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What to Bring When Buying a New Car

Editorial Note: The content of this article is based on the author’s opinions and recommendations alone. It may not have been previewed, commissioned or otherwise endorsed by any of our network partners.

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You researched reliability and value, road tested a few vehicles and checked your credit — you’re ready to drive a new car home. But before you make that last trip to the dealership, you should know what to bring when buying a car. This list of documents you need to buy a car can save you time, money and aggravation.

What do you need to buy a car?

There’s a stack of paperwork that’s part of the process of buying a car. You’ll need to provide several pieces of personal information, particularly if you plan to finance your vehicle through the dealership. Take some time to gather the proper documents to avoid extra trips.

License and proof of insurance

Your current (unexpired) driver’s license proves your identity and clearance to drive one of the dealer’s cars off the lot. Non-citizens may need their passport and visa for identification plus a local driver’s license or international driver’s permit.

You probably already had to show your license to test-drive a car, but the dealer and your financing company will now want to make sure you have auto insurance, too. Your insurance card from a trade-in or other car you own will probably do — insurance companies usually provide a grace period where the new car is covered until you add it to the policy. Do this as quickly as possible once the purchase is complete. You’ll probably have to show proof of insurance for that vehicle when you register it with your state or local government.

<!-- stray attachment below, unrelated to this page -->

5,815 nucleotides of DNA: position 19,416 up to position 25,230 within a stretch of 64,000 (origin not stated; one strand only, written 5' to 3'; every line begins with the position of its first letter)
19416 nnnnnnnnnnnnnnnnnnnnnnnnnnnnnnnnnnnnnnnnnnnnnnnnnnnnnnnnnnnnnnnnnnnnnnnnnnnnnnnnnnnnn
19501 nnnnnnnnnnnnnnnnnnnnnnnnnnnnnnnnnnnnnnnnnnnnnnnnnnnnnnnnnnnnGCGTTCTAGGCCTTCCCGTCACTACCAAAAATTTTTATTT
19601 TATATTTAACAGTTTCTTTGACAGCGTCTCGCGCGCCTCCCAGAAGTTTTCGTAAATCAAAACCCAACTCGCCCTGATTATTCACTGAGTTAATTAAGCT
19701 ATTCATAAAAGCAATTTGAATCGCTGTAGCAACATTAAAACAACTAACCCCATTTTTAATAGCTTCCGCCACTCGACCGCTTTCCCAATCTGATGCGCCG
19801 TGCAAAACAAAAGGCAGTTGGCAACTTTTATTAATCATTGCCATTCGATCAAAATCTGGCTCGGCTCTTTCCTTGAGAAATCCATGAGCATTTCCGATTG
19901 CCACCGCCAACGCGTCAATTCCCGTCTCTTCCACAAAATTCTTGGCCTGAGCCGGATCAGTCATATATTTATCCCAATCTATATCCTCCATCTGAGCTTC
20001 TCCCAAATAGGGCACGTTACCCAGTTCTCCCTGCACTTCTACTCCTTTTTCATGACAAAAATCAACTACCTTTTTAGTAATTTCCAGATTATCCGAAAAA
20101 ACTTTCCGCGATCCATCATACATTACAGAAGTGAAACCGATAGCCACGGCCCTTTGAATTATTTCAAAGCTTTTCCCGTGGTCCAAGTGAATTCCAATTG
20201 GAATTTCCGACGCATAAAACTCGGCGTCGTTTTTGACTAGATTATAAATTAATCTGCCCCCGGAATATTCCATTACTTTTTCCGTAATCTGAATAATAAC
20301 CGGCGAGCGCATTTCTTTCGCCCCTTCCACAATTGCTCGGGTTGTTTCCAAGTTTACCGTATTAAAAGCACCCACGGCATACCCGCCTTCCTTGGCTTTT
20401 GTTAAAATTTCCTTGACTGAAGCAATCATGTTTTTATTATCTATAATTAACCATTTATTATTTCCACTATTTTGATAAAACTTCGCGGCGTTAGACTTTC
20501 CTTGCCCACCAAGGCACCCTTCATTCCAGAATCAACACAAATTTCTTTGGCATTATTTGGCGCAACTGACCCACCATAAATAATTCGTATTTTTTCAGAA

Compare rates: If you don’t already have auto insurance, shop around for the best rates before you go to the dealer. Most providers can supply you with temporary proof of insurance if you have the car’s vehicle identification number (VIN).

Form of payment

Whether you’re paying cash for the vehicle or financing it, it’s wise to research your options before you sit down to make the final deal at the dealership. Dealers are allowed to increase your auto loan’s annual percentage rate (APR) for their own profit. The only way to know what rate you deserve is to do your own research about the different payment methods available to you:

Preapproved auto loan

A preapproved auto loan tells you the APR you will get and the length of the loan term. With an offer in hand, you can judge whether the dealer’s options are better (or worse) choices. Plus, if you don’t want to buy from one dealer, you can take your preapproval with you to the next one.

Preapproval vs. prequalification: The preapproval or prequalification process may use what’s called a soft credit check or a hard credit check. A soft check shows what rates you may qualify for without hurting your credit score, but it may not be as accurate as a hard inquiry, which does impact your credit. Ask potential lenders what method they use and remember: you’ll most likely have to go through a hard pull at some point in the car-buying process. Credit bureaus allow a 14-day shopping window where all pulls count as a single inquiry. The drop to your credit score is typically minor and temporary.